May 23, 2012

Spring and Hibernate simple JDBC example

Q. How would you go about using Spring and Hibernate frameworks to make JDBC calls?

STEP 1: Firstly, define the environment specific data in a properties file named with datasource details


STEP 2: Define the spring context file (myAppContext.xml) to wire up the data source and data access objects

<?xml version="1.0" encoding="UTF-8"?>
<beans xmlns="" xmlns:xsi="" xmlns:aop=""
 xmlns:tx="" xmlns:context="" xmlns:util=""


 <!-- STEP1: read configuration data  from .properties file           -->
 <context:property-placeholder location="" />
 <!-- STEP2: Data Source                     -->
 <bean id="dataSourceMyDs" class="org.springframework.jdbc.datasource.DriverManagerDataSource">
  <property name="driverClassName" value="${jdbc.driver}" />
  <property name="url" value="${jdbc.url}" />
  <property name="username" value="${jdbc.username}" />
  <property name="password" value="${jdbc.password}" />
 <!-- STEP3: Hibernate Properties like dialect, showSql, etc  -->
 <bean id="hibernateProperties" class="org.springframework.beans.factory.config.PropertiesFactoryBean">
  <property name="properties">
    <prop key="hibernate.dialect">org.hibernate.dialect.SybaseDialect</prop>
    <prop key="hibernate.generate_statistics">false</prop>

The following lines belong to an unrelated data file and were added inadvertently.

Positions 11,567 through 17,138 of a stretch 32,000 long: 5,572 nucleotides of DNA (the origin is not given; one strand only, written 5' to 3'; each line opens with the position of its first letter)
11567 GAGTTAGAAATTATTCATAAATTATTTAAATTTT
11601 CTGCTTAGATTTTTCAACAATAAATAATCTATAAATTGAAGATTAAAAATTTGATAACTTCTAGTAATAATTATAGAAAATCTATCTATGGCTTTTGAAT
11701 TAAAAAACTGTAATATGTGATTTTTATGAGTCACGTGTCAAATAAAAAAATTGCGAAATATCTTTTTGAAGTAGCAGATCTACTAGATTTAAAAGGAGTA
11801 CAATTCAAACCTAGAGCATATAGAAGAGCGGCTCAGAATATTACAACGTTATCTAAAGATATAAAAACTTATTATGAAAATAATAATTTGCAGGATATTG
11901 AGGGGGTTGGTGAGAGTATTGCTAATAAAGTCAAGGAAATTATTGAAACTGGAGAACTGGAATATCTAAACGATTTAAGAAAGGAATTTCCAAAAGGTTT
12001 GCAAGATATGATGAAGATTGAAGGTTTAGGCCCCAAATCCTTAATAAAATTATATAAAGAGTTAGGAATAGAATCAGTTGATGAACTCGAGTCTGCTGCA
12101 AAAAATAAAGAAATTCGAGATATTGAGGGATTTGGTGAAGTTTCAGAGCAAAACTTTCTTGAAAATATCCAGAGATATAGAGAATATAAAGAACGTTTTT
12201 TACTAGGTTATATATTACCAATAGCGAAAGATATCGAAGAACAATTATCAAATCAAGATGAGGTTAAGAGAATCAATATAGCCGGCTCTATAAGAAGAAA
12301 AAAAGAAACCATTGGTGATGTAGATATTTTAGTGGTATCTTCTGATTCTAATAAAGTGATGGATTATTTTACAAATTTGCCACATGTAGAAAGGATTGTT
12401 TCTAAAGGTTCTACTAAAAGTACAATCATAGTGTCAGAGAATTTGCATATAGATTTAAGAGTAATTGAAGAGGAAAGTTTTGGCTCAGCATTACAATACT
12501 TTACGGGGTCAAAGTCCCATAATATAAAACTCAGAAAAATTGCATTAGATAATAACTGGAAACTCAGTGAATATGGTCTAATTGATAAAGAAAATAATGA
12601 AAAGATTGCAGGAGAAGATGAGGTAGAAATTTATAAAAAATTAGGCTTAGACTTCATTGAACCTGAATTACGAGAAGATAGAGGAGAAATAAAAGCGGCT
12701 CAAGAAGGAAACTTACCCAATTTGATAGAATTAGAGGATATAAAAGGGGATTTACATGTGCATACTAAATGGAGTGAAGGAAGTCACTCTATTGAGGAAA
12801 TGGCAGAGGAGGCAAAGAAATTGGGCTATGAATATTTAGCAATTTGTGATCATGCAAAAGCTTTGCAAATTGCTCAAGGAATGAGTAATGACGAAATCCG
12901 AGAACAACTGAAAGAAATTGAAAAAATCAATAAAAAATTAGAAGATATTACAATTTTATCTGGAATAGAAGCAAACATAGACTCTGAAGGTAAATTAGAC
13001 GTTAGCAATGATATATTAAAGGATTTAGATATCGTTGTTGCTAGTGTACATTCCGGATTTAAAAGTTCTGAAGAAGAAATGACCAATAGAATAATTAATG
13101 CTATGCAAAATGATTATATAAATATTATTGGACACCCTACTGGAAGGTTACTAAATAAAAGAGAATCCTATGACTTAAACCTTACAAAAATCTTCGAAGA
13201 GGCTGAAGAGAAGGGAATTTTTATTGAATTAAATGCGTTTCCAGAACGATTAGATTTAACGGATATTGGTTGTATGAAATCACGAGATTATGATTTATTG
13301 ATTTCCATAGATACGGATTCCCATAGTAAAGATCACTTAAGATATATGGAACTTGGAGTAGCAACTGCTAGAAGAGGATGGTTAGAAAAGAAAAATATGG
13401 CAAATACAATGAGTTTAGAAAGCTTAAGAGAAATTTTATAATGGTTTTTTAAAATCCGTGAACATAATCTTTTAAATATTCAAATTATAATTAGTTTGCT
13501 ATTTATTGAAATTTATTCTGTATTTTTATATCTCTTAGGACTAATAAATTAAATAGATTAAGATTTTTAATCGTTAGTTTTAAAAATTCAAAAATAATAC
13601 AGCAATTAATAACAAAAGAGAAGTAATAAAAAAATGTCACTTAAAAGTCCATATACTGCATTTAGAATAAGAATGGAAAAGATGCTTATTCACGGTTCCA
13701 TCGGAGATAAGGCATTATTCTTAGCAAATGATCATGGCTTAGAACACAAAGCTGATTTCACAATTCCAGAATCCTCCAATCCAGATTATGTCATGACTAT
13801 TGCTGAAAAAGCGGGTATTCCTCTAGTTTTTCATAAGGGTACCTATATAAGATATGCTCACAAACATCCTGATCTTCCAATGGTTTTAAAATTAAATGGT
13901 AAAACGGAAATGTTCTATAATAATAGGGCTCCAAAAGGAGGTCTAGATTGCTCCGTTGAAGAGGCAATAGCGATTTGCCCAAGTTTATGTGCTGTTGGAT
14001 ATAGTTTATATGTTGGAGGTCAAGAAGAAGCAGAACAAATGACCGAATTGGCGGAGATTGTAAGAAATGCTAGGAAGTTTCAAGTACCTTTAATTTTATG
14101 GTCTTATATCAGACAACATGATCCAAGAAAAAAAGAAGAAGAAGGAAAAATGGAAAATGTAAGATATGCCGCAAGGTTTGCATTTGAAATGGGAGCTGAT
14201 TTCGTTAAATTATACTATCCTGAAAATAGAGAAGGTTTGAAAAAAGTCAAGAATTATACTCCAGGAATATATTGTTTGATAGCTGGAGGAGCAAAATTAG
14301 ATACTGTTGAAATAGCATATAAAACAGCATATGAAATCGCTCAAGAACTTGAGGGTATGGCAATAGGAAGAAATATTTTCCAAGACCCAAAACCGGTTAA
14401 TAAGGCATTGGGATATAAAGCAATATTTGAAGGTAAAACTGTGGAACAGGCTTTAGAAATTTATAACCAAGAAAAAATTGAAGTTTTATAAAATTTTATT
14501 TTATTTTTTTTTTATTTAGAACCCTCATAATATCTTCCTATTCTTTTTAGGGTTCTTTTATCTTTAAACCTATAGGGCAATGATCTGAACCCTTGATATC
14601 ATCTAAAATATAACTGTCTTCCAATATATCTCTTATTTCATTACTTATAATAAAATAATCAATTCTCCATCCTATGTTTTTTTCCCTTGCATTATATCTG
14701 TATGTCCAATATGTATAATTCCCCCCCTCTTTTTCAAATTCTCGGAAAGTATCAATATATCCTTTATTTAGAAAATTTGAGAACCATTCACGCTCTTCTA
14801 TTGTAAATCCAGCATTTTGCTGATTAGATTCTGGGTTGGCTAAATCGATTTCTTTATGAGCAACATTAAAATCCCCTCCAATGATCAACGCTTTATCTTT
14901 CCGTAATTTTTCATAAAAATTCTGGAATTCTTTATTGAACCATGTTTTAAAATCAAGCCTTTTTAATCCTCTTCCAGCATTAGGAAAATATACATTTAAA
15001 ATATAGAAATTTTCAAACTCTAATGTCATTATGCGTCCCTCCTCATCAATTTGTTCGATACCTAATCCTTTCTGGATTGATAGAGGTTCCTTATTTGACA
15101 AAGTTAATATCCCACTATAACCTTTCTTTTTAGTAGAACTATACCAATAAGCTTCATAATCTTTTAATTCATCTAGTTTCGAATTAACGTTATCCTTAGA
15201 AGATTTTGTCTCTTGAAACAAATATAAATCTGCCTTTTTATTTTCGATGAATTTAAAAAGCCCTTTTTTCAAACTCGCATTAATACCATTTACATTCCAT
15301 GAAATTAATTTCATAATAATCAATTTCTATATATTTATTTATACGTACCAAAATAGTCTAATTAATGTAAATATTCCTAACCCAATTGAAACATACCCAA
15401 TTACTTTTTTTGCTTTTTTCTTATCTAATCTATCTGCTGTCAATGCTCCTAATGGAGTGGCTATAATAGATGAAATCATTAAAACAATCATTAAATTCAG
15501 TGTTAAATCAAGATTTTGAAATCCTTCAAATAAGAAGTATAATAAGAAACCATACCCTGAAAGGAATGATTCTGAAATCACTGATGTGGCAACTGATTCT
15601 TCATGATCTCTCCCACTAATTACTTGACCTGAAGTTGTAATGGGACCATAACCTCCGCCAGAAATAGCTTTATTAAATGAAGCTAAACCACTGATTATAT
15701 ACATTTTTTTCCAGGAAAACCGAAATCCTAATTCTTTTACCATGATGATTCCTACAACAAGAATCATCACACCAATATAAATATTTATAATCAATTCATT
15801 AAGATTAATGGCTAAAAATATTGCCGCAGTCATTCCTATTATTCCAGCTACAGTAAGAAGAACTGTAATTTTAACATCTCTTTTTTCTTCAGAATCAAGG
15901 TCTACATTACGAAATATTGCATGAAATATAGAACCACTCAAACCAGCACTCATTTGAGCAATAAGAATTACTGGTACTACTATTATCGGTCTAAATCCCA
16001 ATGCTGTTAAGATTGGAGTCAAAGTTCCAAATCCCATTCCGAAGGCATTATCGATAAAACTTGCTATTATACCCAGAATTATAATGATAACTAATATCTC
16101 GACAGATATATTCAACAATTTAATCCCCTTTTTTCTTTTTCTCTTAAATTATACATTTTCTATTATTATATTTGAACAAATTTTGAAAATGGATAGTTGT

<prop key="">verify</prop>
    <prop key="hibernate.jdbc.batch_size">50</prop>
    <prop key="hibernate.show_sql">false</prop>
    <prop key="hibernate.format_sql">false</prop>
    <prop key="hibernate.cache.use_query_cache">false</prop>
    <prop key="hibernate.cache.use_second_level_cache">false</prop>
    <prop key="hibernate.query.factory_class">org.hibernate.hql.classic.ClassicQueryTranslatorFactory</prop>
  <property name="location">
 <!-- Hibernate annotated classes for ORM -->
 <bean id="hibernateAnnotatedClasses" class="org.springframework.beans.factory.config.ListFactoryBean">
        <property name="sourceList">
 <!-- STEP 4: define the hibernate session factory that makes use of the dataSourceMyDs & hibernateProperties defined in step 2 & 3 respectively-->
 <bean id="hibernateSessionFactoryMpApp"
  <property name="dataSource" ref="dataSourceMyDs" />
  <property name="hibernateProperties">
   <ref bean="hibernateProperties" />
  <property name="annotatedClasses">
  <property name="annotatedPackages">
 <!-- STEP 5:  DAO Template that uses the hibernateSessionFactoryMpApp for direct JDBC and ORM calls-->
 <bean id="daoTemplate" class="org.springframework.orm.hibernate3.HibernateTemplate">
  <constructor-arg index="0" ref="hibernateSessionFactoryMpApp" />
  <constructor-arg index="1" value="true" />